Halloween weekend approaches, folks! At @VictorianMasc that means tis the season for dark comedy!
And so, inspired by Edward Gorey’s gloriously grim alphabet book The Gashlycrumb Tinies, I present to you my A-Z of Victorian literary deaths. Also in the spirit of spooky season, don’t forget to check out 10 Supernatural Tales from the Nineteenth Century.
Also, this post is all about character deaths and so comes with *ALL THE SPOILER WARNINGS*
Prince Andrei Nikolayevich Bolkonsky (Leo Tolstoy, War and Peace). Wounded during the Battle of Borodino (1812) when he is hit from an exploding shell. Despite being thoroughly kaboomed, Prince Andrei takes his sweet time to die from his wounds back in Moscow.
Emma Bovary. Gustave Flaubert, Madame Bovary (1856) Bored, middle class and prone to bouts of luxury shopping, Madame Bovary meets a sorry end after chugging a bottle of arsenic.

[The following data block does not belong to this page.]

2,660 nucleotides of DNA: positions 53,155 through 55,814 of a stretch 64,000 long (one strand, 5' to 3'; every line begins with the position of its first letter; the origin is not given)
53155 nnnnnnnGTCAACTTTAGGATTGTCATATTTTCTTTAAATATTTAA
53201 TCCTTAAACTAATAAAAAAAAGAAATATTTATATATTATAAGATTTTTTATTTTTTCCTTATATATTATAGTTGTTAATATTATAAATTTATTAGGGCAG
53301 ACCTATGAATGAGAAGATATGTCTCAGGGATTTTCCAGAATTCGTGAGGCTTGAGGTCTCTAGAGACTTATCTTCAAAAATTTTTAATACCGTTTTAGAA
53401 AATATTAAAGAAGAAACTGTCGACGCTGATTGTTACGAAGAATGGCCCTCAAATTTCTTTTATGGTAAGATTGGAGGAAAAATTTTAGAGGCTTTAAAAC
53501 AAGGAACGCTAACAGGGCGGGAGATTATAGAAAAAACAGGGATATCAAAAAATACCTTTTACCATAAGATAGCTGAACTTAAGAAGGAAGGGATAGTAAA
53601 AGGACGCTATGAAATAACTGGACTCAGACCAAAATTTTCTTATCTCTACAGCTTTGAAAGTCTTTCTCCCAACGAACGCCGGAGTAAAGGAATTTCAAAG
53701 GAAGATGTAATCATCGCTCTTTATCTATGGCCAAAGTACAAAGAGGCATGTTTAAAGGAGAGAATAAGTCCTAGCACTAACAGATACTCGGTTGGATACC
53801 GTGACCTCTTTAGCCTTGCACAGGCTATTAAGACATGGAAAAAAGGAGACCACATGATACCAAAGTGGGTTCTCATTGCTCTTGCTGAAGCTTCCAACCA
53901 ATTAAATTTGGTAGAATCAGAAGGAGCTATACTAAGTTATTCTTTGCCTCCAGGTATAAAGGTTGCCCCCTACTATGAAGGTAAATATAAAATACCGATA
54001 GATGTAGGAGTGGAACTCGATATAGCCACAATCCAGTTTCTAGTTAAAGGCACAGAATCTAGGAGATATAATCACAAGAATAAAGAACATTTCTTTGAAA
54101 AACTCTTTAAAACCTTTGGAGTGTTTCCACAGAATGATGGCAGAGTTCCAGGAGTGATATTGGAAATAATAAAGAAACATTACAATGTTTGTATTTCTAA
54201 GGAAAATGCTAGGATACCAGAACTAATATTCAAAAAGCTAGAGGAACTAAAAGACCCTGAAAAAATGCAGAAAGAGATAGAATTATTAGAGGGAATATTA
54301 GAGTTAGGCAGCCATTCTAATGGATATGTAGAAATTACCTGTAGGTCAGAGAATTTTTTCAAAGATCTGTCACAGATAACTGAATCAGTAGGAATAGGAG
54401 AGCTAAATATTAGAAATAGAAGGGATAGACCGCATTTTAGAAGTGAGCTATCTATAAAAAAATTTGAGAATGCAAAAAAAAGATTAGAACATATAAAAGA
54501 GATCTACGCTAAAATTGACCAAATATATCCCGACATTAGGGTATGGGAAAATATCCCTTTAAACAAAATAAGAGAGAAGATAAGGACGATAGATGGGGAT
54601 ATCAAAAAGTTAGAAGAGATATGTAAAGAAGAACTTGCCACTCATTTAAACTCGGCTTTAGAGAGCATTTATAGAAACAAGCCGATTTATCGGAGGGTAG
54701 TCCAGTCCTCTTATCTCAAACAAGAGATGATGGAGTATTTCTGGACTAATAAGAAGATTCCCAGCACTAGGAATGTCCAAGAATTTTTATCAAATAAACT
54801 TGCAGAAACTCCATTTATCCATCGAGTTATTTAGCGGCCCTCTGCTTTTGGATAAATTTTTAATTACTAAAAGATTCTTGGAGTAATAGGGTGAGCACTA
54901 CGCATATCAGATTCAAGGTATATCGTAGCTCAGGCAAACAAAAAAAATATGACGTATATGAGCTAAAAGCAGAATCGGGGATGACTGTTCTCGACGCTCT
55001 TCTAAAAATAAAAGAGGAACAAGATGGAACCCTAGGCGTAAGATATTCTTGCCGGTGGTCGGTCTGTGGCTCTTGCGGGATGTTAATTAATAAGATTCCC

Sidney Carton. A Tale of Two Cities (1859). Mopey Sidney Carton goes to the guillotine after switching places with golden boy Charles Darnay during The Terror.
Daniel Dravot. Rudyard Kipling, The Man Who Would be King (1888). Oh boy. After an elaborate con whereby he manages to get himself named King of Kafiristan and worshipped as a god, Dravot’s deception is exposed and he is thrown to his death off a rope bridge. But that’s not half as grim as the end that awaits his brother-in-arms Peachey Carnahan.
Ezra Jennings. The unsung hero who unravels the mystery at the heart of Wilkie Collins’s The Moonstone (1868) is not the professional detective figure, but an unlikely and impoverished lawyer with a tragic past and who meets a poignant end after a long battle with laudanum. Continue reading “An A-Z of Victorian Novel Deaths”